Toronto FC players run drills during practice at BMO Field on Tuesday, July 28, 2009. They are preparing to face the Puerto Rico Islanders on Wednesday as they look for a spot in the CONCACAF Champions League final 16.

Chris Young | The

It isn’t quite 10 days that’ll shake the world. But the next week and a half may well be the most intriguing stretch in Toronto FC’s short history.

The club that has had no trouble selling out its stadium since day one, but nowhere near that success establishing itself beyond BMO Field, has a wide-open chance to grab the spotlight. (If you’ve watched them at all this year, those wide-open chances aren’t easily converted.)

First there’s the home half of a two-leg qualifier versus the USL’s Puerto Rico Islanders tonight, with the away tie next Tuesday in San Juan. Throw in an MLS date in suburban Boston with the New England Revs on Saturday, and finally Cristiano Ronaldo & Co.’s visit here on Aug. 7. Those two BMO dates especially stick out, against two distinct opponents, with different stakes, in front of two very opposite sets of fans. The best-case scenario would be for TFC to wake up from this run in a healthy daze, with newfound respect, a few extra supporters and a spot in the relatively rarefied air of the CONCACAF Champions League’s final 16.

Worst case? Aches, pains and more grumbling about their surface, surely a topic whose expiry date has passed.

Chris Cummins apparently didn’t think so, with a remark last week that, had it come from his opposite with the Leafs, Raptors or Jays, would have garnered headlines and recriminations. «I think the lads prefer to play away with the grass pitches and things like that,» he told the house TV station, thus making it official. After a first year of operation in which it was taboo to even mention the turf issue, everyone from Mo Johnston and Dwayne De Rosario on down to the stadium janitor publicly loathes it. Upper management’s plan to replace it with fescue is on the record and vigorously put forth, but no one among the hired hands appears ready to deliver a vote of confidence. Meantime, it sits there, everyone’s crutch.

Cummins explained himself some yesterday. It’s hard to train on the aging surface, he said, limiting what can be done. There’s «a spark» that shows up in the team on grass – never mind that their season record on such, three wins in 10 tries, is pretty sparkless. «Don’t get me wrong,» he said, «I’m not saying we don’t like playing at home. We love playing here with 22,000 fans here. But would we love to have grass? Yes. Is it going to happen? Yeah. Eventually.»

We get it, coach. And actually, they will get a grass field – for Real Madrid, one time only, with a matching, unreal sellout crowd, the hardcores having been priced out or fled away disgusted. Much more event than contest, TFC management sees it as a chance to make a little dough and perhaps convert MLS non-believers and Eurosnobs (good luck on that), perhaps even a Real supporter, after they pay up the wazoo for a local appearance by C-Ron, Kaka and the rest. Los Blancos will even practise the day before, «for the kids,» according to the press release, with entry $15.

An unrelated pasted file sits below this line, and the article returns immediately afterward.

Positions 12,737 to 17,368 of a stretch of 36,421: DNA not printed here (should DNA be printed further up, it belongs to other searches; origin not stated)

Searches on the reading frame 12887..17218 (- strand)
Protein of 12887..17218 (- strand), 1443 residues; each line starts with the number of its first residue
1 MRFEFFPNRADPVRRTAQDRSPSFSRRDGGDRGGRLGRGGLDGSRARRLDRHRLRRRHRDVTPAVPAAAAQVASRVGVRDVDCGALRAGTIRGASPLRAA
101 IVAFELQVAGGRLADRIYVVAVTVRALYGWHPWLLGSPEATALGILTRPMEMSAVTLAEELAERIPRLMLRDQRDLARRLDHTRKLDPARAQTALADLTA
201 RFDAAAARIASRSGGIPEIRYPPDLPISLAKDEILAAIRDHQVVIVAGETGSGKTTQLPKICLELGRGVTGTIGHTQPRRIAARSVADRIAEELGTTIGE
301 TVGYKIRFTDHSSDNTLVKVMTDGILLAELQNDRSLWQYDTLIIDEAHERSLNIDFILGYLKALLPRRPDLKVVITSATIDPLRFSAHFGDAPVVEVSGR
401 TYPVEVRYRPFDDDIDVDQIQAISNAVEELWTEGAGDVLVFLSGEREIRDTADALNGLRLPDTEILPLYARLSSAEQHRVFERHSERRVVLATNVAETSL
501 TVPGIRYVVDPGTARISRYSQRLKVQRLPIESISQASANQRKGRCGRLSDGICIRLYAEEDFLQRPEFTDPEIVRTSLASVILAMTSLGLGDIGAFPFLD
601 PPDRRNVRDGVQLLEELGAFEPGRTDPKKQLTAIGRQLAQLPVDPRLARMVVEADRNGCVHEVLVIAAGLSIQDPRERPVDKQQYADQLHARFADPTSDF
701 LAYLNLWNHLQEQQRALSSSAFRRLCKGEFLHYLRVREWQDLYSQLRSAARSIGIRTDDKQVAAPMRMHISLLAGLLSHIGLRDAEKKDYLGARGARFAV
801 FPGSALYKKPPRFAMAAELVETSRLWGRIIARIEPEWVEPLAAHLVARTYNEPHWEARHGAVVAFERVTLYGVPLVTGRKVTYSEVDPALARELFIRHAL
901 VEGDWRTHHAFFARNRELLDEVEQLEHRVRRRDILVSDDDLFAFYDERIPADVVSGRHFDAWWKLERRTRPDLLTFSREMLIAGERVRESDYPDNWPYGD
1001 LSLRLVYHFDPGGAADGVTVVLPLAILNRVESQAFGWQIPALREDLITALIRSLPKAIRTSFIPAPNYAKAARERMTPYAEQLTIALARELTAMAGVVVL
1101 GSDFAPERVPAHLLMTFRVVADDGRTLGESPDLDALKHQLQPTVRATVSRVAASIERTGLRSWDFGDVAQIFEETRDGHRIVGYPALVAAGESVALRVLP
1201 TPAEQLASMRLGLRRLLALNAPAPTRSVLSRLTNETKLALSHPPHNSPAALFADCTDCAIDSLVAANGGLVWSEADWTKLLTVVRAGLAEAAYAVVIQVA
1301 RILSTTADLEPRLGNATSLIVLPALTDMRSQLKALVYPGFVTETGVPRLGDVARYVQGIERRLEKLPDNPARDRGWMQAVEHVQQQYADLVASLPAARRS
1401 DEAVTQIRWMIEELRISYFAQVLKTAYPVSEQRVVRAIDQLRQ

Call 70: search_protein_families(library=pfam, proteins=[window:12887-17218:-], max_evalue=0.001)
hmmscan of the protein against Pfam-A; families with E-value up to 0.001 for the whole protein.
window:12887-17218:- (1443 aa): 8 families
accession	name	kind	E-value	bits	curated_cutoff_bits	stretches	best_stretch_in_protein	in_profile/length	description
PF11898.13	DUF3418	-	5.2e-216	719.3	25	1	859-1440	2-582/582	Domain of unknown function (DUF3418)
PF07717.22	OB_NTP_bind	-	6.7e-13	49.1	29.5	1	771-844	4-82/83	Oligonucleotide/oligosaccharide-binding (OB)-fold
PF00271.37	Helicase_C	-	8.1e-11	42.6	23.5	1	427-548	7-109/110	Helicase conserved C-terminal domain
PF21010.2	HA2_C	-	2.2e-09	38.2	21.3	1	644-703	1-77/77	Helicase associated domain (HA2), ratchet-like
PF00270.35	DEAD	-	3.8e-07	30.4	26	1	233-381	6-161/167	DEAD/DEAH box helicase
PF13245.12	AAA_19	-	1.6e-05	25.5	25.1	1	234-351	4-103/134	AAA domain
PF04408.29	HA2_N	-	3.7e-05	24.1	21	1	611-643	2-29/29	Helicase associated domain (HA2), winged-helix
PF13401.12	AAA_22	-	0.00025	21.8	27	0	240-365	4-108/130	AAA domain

To the soundtrack of ringing cash registers and with flashbulbs on maximum pop, that Real night figures to offer the third-year MLS team the most exposure globally it has ever received. But after the show ends and the Madrilenos’ specially ordered carpet leaves town trailing rose petals, it’ll be back to reality for TFC: an incomplete squad lacking in defence and stamina, in need of every advantage it can possibly get. Including the home field’s homely surface.


8 p.m.

Frei, Wynne, Garcia, Gomez, Brennan, Robinson, Cronin, Vitti, De Rosario, Barrett, Gerba

TFC INJURIES: D Nana Attakora (hamstring, out); D Adrian Serioux (knee, doubtful); MF Amado Guevara (ribs, out)



With Amado Guevara out for TFC, Pablo Vitti‘s midfield role will expand, while Sam Cronin returns from duty with the U.S.’s Gold Cup squad. And although coach Chris Cummins wasn’t saying anything officially, 18-year-old Gambian Emmanuel Gomez, who started against River Plate, could get the nod again. He was with the first team partnering Nick Garcia in the centre of defence during a short scrimmage at practice yesterday.

After staggering out of the gate with one win in their first six games, the Islanders have come back to sit third in the 11-team USL Division I standings with a 9-5-8 record.

Cristian Arrieta was the USL’s defender of the year last season, and leads the Islanders this year with seven goals. Arrieta and 2008 USL-1 ‘keeper of the year Bill Gaudette sat out Saturday’s 4-2 loss to the Vancouver Whitecaps.

Puerto Rico, coached by former Northern Ireland international Colin Clarke, is playing its ninth successive away game. Over those past eight road games, they’ve won two, lost two and played four 0-0 draws, so expect a cautious approach from the visitors.

A slightly new look at BMO Field tonight: a 900-seat aluminum grandstand has been erected over the site of the north-end beer garden, which has been moved back behind the stand.

Winner of this home-and-home advances to the group stage beginning Aug. 18-20 against MLS’s Columbus, Deportivo Saprissa of Costa Rica and the winner of the Cruz Azul (Mexico)-Herediano (Costa Rica) qualifier.

Jul 29, 2009 04:30 AM



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Director Ejecutivo de Graduado del programa doctoral de Historia de las Américas de la Universidad Interamericana de Puerto Rico Recinto Metropolitano. Lleva más de una década cubriendo el fútbol de Puerto Rico. Finalizó su disertación doctoral sobre el pasado presidente de la FPF, el Dr. Roberto Monroig. Hincha del Club Atlético de Madrid y de la Selección Nacional de Fútbol de Puerto Rico. Puede contactarle via twitter o Instagram en @erjusinoa